Eritrean war lingers on

Issue 

By Dan Connell

KEREN — The road to Keren, Eritrea's second largest city, is littered with the twisted, rusting remains of Ethiopian army vehicles — Fiat transports, heavy-duty Russian trucks, eight-wheeled BRDM-2 armoured cars and T-54 and T-55 tanks. The highway itself is in shreds, its ageing asphalt surface torn up by military traffic and apparently not repaired for over a decade.

But it is not only the land that wears the ugly scars of a war that engulfed this contested Red Sea territory for more than 30 years. An estimated 50,000 Eritrean combatants and as many as 200,000 civilians lost their lives. Another 11,000 people were permanently maimed before the brutal regime of Mengistu Haile Mariam fell last May, bringing an end to Eritrea's long and bitter fight for independence.

Ethiopian casualties were probably three or four times this number, though precise figures do not exist. The new Transitional Government of Ethiopia says that the former regime armed and trained over 1 million soldiers in 15 years and lost 320,000 of them in combat in Eritrea and elsewhere in Ethiopia. Tragically, the suffering is not yet over.

Recently three young boys herding their sheep and cattle on the slopes of Mt Lalamba on the outskirts of Keren were severely wounded when one of the animals stepped on a hidden land mine, left behind by panicked Ethiopian forces who fled to neighbouring Sudan on May 25, the day after the Eritrean People's Liberation Front captured Asmara, the Eritrean capital, and brought the war to an abrupt end.

Fifteen-year-old Idris Hamed lost one eye and suffered a compound leg fracture. Nuredin Farig also lost an eye. Eighteen-year-old Jamel Ali Jaber lost both of his legs.

The three boys are the latest of more than 200 civilian land mine casualties in Keren alone since the end of the fighting, according to doctors at the Keren hospital. They say that 90% of the serious injuries they now treat are land mine victims. The youngest amputee to date is five years old.

Officials of the provisional government of Eritrea, as the former insurgents now call themselves, say they have removed over 200,000 mines from farmland around Keren and more than 1 million elsewhere in Eritrea. They also warn that thousands more are still buried in the rocky soil here.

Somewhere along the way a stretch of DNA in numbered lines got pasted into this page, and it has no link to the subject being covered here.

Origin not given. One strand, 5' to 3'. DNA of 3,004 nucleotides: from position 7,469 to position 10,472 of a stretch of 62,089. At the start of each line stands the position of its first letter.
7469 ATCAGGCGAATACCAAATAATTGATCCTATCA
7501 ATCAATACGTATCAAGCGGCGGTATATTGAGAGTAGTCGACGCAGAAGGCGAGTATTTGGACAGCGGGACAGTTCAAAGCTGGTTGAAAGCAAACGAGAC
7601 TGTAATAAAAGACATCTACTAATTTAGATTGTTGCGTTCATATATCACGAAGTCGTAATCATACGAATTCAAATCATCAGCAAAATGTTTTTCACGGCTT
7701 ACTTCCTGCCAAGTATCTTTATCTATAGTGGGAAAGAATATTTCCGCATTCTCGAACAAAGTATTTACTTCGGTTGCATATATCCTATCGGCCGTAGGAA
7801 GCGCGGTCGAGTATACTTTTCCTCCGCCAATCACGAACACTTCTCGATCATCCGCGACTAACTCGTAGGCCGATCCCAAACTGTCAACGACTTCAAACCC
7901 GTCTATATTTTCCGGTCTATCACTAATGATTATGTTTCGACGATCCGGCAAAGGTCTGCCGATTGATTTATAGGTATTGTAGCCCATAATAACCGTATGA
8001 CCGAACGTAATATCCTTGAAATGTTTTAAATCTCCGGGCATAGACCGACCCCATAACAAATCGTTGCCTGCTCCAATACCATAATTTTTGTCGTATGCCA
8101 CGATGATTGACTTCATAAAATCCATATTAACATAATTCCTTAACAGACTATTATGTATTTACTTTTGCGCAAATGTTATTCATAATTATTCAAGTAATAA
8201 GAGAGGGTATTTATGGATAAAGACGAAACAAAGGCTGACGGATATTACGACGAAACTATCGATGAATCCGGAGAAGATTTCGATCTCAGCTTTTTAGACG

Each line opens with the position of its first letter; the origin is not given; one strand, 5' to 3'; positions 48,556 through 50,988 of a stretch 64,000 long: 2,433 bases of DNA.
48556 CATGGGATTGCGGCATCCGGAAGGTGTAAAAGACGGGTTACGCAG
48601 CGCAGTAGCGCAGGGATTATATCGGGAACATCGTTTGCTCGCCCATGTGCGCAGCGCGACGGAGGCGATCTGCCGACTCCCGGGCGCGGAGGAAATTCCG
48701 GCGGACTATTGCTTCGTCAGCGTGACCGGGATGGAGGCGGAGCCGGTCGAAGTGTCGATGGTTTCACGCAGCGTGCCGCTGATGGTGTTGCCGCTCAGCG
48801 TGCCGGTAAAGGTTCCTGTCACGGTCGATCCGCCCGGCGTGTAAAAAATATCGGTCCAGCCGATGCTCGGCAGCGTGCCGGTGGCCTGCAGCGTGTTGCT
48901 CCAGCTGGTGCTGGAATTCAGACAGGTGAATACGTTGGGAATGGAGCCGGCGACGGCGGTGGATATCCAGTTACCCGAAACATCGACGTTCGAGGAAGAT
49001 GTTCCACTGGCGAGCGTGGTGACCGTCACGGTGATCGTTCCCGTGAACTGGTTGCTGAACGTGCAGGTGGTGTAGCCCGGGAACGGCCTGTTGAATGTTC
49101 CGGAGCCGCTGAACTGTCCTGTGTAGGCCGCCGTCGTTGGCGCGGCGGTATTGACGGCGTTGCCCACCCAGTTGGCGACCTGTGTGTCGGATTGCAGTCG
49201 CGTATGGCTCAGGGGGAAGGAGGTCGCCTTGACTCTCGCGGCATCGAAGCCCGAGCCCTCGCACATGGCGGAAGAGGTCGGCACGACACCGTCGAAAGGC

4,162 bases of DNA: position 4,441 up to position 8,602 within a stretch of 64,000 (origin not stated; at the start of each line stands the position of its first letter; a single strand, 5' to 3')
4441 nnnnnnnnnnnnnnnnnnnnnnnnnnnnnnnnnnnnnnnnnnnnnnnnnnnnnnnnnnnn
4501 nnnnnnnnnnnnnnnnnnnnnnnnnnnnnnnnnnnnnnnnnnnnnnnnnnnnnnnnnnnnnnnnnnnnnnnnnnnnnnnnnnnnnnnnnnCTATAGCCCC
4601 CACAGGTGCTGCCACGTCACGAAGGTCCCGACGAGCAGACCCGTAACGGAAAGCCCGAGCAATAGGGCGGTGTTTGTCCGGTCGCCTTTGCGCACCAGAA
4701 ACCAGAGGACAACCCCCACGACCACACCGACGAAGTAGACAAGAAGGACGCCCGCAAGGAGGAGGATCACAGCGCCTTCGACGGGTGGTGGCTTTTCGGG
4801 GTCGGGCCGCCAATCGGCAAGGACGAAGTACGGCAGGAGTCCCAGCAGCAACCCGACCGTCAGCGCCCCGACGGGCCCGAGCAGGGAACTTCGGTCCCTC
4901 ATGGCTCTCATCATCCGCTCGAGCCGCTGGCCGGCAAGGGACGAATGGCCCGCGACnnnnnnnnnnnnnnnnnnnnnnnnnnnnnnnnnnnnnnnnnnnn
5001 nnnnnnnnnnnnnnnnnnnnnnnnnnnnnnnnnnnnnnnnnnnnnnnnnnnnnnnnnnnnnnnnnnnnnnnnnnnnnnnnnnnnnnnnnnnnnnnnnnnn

The problem is compounded by the rush of many local residents to resume agricultural activity after more than two years during which they were forcibly prevented from entering their fields. After EPLF fighting units entered the area in 1988, following the surprise defeat of government forces north of Keren at Af Abet, local authorities cleared a "cordon sanitaire" 10 kilometres from Keren and mined the entire strip around the city, farmers interviewed here say.

However, with a severe drought now in its second year and with the dstill due to the effects of the war, many farmers are anxious to get back to work. They are returning to plough their fields or to graze their animals regardless of the continuing danger from mines.

Idris Hamed Ali, 60, was walking from his village to the market in Keren when he inadvertently triggered a land mine and blew his right leg off below the knee. "I was a carpenter — now I can do nothing", he said sadly.

Meanwhile, Keren has other problems as well. The city, whose population in the 1970s was only 20-25,000, swelled to three times its former size as displaced and impoverished villagers sought refuge here from fighting that reached a terrible peak in its last months.

"The mountains were flaming, all roads were blocked, and whole villages were reduced to debris. It was beyond the medieval times of Europe", said Afa Ghebre, a relief worker here with the Eritrean Catholic Secretariat.

Now that some villagers are returning to their homes outside Keren, however, other refugees are flowing in from squalid camps across the border in Sudan, where more than 500,000 Eritreans sought sanctuary over the past quarter century. This is putting a severe strain on Keren's meagre municipal resources, already stretched to the breaking point, local officials say.

Water, in short supply due to prolonged drought, is now being trucked daily to crowded neighbourhoods that lack functioning wells. Electricity is rationed, unemployment levels are extremely high, and most of the population is subsisting on donated relief grain.

The United Nations High Commission for Refugees is establishing a headquarters in Eritrea to assist returnees, but the official repatriation program is not scheduled to begin until January. Meanwhile, local Eritrean officials are struggling to keep up with the current influx. What they fear most is that returning refugees will camp in Keren rather than resettle in the countryside. "It will take time and much help to get these people back to their villages", said Keren deputy mayor Mohammed Saleh. "It is hard to convince them to go home because we have services here in Keren, and there is nothing for them to go back to in their villages."

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